From: Brian Candler on
> I was able to define two methods of the same name
> that can act on the same object, but dependent on the role it plays.

I like that. Your base class Role is exactly what I was thinking of as a

> Thus the Context has a method that is dispatched to all the roles.

Hmm, that's very clever, but it's a bit too magic for me. It's
multicasting (pun not intended); I'd probably just iterate in the
context to make it explicit.
Posted via

From: Brian Candler on
Here's a noddy version (minus annotations)
Posted via

From: Intransition on

On Feb 11, 5:07 pm, Brian Candler <b.cand...(a)> wrote:
> Here's a noddy version (minus annotations)

Very nice --very clean. That close to how first thought about it too,
but some of those other ideas came to mind in the processes and I
wanted to experiment with them to see how they would play out.

I think you are right that the "role dispatching" is too magic. I like
it in the sense that it feels like a natural fit for concurrent
processing. However, at the very least, there needs to be a way to do
it explicitly as you have done.

The class level casting on the other hand, I am finding very
appealing. The reason being that it provides a very natural limiting
structure to scope of a context, i.e. one role per attribute per
context. By casting at the instance level, a context can do anything
whatsoever, each method could take actions completely unrelated. But
having the casting the at the class level ensures the methods will
have a interrelated coherence.

From: Jörg W Mittag on
Brian Candler wrote:
> Thomas Sawyer wrote:
> [...]
> Then at the end, it says that an account isn't really an object at all -
> but all the previous code has shown it as a concrete object (e.g.
> Account.find(id)). So an example of what an account role *should* look
> like in code would be good.

I have been following DCI on and off ever since James's JAOO 2008
interview and more closely since James's and Trygve's March 2009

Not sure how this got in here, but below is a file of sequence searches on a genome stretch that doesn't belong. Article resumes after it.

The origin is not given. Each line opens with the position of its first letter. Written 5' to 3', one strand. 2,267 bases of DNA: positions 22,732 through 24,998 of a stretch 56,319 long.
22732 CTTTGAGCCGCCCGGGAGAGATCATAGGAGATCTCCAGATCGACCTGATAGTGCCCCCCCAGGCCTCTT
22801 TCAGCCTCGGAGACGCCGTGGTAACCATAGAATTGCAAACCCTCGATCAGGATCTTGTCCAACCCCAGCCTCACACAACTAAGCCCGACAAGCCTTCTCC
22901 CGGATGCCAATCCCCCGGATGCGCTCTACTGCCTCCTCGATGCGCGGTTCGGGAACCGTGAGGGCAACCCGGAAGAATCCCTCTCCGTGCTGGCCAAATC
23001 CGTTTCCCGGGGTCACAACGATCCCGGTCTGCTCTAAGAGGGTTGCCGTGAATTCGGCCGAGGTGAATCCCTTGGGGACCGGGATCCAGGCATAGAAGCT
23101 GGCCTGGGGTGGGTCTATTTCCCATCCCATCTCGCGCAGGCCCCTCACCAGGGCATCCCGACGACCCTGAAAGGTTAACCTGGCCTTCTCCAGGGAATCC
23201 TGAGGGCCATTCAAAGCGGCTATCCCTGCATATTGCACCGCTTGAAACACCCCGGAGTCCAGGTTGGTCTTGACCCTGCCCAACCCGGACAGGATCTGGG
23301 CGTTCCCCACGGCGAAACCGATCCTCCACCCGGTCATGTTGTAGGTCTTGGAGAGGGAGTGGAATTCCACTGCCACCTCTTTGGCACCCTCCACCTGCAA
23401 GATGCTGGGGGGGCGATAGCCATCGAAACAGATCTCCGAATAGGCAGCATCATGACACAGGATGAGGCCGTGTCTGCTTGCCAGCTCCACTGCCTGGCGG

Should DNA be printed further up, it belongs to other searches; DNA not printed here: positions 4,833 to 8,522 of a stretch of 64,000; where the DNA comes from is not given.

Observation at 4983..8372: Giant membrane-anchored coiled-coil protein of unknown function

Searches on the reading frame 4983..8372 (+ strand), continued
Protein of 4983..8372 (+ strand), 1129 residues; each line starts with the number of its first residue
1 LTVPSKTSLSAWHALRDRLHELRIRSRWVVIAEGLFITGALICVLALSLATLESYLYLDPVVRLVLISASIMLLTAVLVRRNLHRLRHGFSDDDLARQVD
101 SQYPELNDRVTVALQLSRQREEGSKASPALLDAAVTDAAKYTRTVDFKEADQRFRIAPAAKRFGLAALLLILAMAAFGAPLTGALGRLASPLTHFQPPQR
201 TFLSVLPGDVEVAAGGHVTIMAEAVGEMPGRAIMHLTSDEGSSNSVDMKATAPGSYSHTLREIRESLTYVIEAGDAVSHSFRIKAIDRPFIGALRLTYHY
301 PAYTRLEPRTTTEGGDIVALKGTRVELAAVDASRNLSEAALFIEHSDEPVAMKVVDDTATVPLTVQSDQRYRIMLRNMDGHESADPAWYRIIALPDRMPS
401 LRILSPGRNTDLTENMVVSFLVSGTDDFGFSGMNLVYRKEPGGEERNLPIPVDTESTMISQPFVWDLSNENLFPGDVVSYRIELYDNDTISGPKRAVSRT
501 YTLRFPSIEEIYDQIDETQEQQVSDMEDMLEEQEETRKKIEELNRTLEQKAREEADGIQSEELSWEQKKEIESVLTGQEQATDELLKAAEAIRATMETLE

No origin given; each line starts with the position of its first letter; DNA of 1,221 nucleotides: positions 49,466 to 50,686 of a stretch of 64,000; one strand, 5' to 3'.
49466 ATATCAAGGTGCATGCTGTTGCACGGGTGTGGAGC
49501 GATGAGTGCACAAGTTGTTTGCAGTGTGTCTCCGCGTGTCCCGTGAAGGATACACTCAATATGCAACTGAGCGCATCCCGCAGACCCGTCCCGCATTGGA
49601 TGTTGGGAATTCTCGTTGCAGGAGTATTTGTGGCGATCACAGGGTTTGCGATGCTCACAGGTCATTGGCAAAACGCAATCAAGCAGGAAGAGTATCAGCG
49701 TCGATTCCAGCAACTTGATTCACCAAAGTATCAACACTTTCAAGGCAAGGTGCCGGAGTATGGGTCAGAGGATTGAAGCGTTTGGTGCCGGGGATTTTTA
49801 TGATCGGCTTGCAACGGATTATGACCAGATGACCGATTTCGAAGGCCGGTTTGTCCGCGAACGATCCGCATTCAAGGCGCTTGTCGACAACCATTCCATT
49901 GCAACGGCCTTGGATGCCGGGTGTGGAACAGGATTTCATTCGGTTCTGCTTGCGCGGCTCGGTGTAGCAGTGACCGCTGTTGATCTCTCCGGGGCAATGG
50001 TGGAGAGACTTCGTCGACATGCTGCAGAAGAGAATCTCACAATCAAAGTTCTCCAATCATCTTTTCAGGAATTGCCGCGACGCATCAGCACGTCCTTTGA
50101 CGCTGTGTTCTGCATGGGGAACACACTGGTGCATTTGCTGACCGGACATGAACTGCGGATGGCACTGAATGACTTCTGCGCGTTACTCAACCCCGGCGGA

article. I won't even try and pretend that I understand as little as
1% of this stuff, but there is one important idea that I have carried
around with me, ever since I read all those "it's just traits"
comments on the Artima article: one thing that I always need to remind
myself of, is that doing DCI in Ruby is like doing OO in C: it's only
a *very* rough approximation which lacks much of the expressive power
and often confuses the idea with the implementation.

Whenever I think "it's just traits/aspects/mixins/responsibilities and
why does he say this isn't an object when it clearly is?" I picture
myself trying to explain OO to a C programmer, in C, and constantly
answering questions like "it's just structs and function pointers and
why do you keep calling it an object when it clearly is a struct?" and
yelling back at him "because there are no objects in C, idiot, structs
is all I have!"

I believe that, like OO or logic programming, DCI is only going to
start to *really* shine (or, as the case may be, bomb spectacularly)
when we have DCI languages. There were many logic systems in Lisp
before Prolog, and as Alan Kay recently pointed out, there were object
systems in assembly going back as far as 1952, but before Prolog,
Simula and Smalltalk nobody cared, and nobody understood. It's hard to
see the real value of the idea behind the implementation, if the
implementation leaks all over the place as structs+function pointers
as objects and methods do in C and objects, classes and mixins as
data, context and roles do in Ruby.

Unfortunately, for this dynamic role injection stuff, we run into one
of the (very few) limitations of Ruby. We cannot just, as Trygve says,
"subclass the compiler" and "add to and delete methods from the method
dictionary" in Ruby (although we probably *can* in Rubinius) like
Trygve's Squeak implementation does or subvert the compiler like
James's C++ template metaprogramming implementation does.

Ironically, this stuff, which looks like a match made in heaven for
Ruby, is one of the *very few* instances where C++'s static
metaprogramming outshines Ruby's dynamic metaprogramming and the leaky
abstraction of ECMAScript actually *helps* rather than hurts.
(Although I *do* have a seed of a spark of a hunch on how to fake
dynamic class composition.)

Anyway, I don't really have anything useful to contribute to this
discussion other than the tip that it helps to constantly remind
myself that DCI in a non-DCI language is always only an approximation.

From: Jörg W Mittag on
Jörg W Mittag wrote:
> [...]
> I believe that, like OO or logic programming, DCI is only going to
> start to *really* shine (or, as the case may be, bomb spectacularly)
> when we have DCI languages.

BTW: I *do* realize that this contradicts what James and Trygve have
been saying, that DCI is a paradigm that enables "good OO" in
*existing mainstream* languages.